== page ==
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  • Writer's pictureMeg

Dear Doctor, I'm Sorry You Have to Touch My Body

Warning: This contains egregious fat hate from some of my therapist peers. Feel free to take a pass if you are not in a space to read about that.

In 2019 I was at a gathering of 4 or 5 therapist friends and their partners. It was a fun day, we were playing board games, chatting, and bonding. We worked for a semi-evil therapy factory which usually dominated our thoughts and conversations but that day we’d put a glorious moratorium on work talk. The morning was spent mostly teasing one of their boyfriends (now fiancé) about how much he looks like Joe Jonas. So the morning was lovely. The afternoon was rough.

I was in the kitchen and most of the group was in the living room. I heard them shift into a discussion of former jobs. The conversation was led by one woman but participated in by several of them. Most of them had worked as health aids in group homes or hospitals and they were discussing it. They universally hated it and thought the patients were gross and demanding and terrible. The worst patients were the hideous, horrifying, fat ones. The discussion included details about specific ways they had had to touch or otherwise engage with fat patients and how disgusting it was.

I was frozen.

As a fat person medical care is very complicated. I always worry about judgement. Much of that judgement happens in the exam room. I see it in a look or an offhanded comment. I see it in the kind of tests they order (or don’t order) or how they laugh at me when I wear my “Fat Bodies Are Sacred” t-shirt. They tell me to address a lump under my armpit by swimming in cold water or attribute a bad medication reaction (that would eventually land me in the hospital) to the fact that I must not chew my food enough.

I always have a fear that even my good medical providers are secretly talking or thinking negative things about my body and telling their friends and love ones about my rolls and bulges and creases. I worry that wonderful Dr. M, my GI doctor who I look forward to seeing (who is psyched to see the doctor who does their colonoscopies? This girl) goes home and tells his wife about how my disgusting fat body made the colonoscopy harder or how he was horrified to touch my “obese” flesh. Dr. M, if you are reading things, I don’t genuinely believe you think or do those things, but I am still always, always afraid.

There is always a voice in the back of my head saying, about every doctor, “this doctor is appalled by your body, this doctor wishes you weren’t their patient, this doctor uses you as the butt of their jokes.”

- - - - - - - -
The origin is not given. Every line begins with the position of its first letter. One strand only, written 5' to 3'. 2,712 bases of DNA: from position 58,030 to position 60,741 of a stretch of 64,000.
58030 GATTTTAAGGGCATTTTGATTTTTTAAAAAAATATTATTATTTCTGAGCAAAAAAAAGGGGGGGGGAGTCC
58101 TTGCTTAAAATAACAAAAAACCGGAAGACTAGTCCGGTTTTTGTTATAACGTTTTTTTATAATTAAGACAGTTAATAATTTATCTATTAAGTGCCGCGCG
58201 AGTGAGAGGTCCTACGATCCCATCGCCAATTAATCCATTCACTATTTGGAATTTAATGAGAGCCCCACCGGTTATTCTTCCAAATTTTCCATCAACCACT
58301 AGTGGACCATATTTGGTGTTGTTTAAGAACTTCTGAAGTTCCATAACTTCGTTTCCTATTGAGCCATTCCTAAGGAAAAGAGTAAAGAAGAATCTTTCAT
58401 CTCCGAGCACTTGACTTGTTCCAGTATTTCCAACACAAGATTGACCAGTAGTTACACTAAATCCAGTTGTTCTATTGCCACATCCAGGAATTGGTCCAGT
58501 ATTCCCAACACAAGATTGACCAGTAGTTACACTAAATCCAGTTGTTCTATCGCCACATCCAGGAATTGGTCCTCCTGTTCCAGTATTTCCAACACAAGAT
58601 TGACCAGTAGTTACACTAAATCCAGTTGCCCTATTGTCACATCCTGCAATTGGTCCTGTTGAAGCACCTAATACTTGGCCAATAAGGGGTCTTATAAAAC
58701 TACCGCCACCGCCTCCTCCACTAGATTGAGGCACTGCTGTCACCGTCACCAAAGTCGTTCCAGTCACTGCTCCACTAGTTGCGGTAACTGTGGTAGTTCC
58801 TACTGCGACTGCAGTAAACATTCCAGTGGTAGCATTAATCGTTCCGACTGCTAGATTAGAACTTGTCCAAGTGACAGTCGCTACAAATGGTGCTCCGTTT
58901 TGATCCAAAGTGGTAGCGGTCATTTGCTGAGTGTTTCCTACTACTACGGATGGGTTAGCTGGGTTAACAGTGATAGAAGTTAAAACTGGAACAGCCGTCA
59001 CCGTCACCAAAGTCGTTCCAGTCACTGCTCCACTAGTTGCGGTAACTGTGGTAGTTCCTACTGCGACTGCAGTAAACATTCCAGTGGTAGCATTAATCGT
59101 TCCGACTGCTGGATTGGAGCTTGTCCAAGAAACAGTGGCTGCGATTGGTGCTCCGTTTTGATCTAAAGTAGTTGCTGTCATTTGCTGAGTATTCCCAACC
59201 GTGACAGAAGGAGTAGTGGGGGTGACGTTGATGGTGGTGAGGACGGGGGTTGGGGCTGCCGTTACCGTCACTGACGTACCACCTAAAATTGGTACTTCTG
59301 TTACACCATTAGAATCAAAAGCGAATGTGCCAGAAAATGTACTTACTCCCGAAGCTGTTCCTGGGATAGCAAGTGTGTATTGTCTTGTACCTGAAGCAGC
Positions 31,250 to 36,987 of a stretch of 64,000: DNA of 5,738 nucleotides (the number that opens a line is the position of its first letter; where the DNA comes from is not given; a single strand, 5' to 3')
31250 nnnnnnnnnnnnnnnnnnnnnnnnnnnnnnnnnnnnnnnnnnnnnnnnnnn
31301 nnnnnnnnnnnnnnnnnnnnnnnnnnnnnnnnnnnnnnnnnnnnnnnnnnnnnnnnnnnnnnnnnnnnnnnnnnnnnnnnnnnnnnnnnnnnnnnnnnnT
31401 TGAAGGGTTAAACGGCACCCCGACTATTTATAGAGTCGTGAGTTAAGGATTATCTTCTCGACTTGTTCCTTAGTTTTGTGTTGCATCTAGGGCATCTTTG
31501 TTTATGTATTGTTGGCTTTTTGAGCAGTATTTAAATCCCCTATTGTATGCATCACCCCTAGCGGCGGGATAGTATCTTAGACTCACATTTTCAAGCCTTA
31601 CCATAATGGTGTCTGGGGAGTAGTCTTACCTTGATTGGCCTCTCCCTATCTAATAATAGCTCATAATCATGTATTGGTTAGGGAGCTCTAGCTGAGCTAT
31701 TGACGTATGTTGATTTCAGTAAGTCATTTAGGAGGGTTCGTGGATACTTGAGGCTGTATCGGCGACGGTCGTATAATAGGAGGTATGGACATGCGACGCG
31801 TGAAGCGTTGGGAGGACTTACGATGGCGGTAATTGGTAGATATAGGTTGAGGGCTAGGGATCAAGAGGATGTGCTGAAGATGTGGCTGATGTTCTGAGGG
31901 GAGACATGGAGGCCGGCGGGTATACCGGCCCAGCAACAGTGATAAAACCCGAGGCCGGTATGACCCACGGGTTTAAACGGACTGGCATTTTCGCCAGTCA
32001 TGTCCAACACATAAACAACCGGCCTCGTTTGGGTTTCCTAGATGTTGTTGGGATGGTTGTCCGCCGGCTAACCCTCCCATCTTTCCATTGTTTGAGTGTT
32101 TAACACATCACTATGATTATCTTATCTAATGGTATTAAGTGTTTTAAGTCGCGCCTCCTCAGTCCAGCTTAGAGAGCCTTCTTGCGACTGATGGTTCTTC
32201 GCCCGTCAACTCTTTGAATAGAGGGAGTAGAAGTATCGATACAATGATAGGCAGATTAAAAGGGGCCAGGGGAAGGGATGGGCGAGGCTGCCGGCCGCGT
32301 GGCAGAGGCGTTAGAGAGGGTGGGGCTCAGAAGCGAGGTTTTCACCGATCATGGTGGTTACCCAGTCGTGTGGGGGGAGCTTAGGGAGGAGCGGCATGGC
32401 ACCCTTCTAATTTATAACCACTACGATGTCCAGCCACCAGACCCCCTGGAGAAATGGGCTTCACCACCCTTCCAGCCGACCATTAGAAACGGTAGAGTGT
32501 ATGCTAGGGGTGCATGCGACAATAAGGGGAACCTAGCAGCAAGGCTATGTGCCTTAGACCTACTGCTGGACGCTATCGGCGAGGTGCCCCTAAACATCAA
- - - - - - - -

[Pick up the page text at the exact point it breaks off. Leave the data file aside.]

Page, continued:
Standing there hearing my friends, most of whom were very very skinny, was devastating. It validated my worst fears. It changed not only the tenor of my relationships with those women but also all of the medical professionals in my life (ones I see, and ones I know).

These were kind caring women. I thought we were close friends. These were fucking therapists. And on their day off, they had a drink and trashed their fat former patients.

Over the next week I had a series of extremely awkward, often extremely unsatisfying conversations with each of them individually. I used all my very best therapist skills. There were lots of tears and apologies, some of which I believed some of which I didn’t. I can’t, to this day, find grace in my heart for the worst of the group. We haven’t spoken since she offered an insincere apology and a pat on my hand and I am more than okay with that. There were some repairs (one of them is still a close friend) but there are some ruptures that can’t be mended. We have all since left the agency and I wish them well.

This incident, that I would wager none of them remember, haunts me. It appears in my head before every medical interaction. It appears in my head at random moments on random days. I’m currently doing a deep dive on fatness and reading all the books I can find, and so it is on my mind a lot. Maybe someday I will be able to release the fear this caused, it feels like I probably won’t. Medical care is complicated enough without validation of your worst fear.

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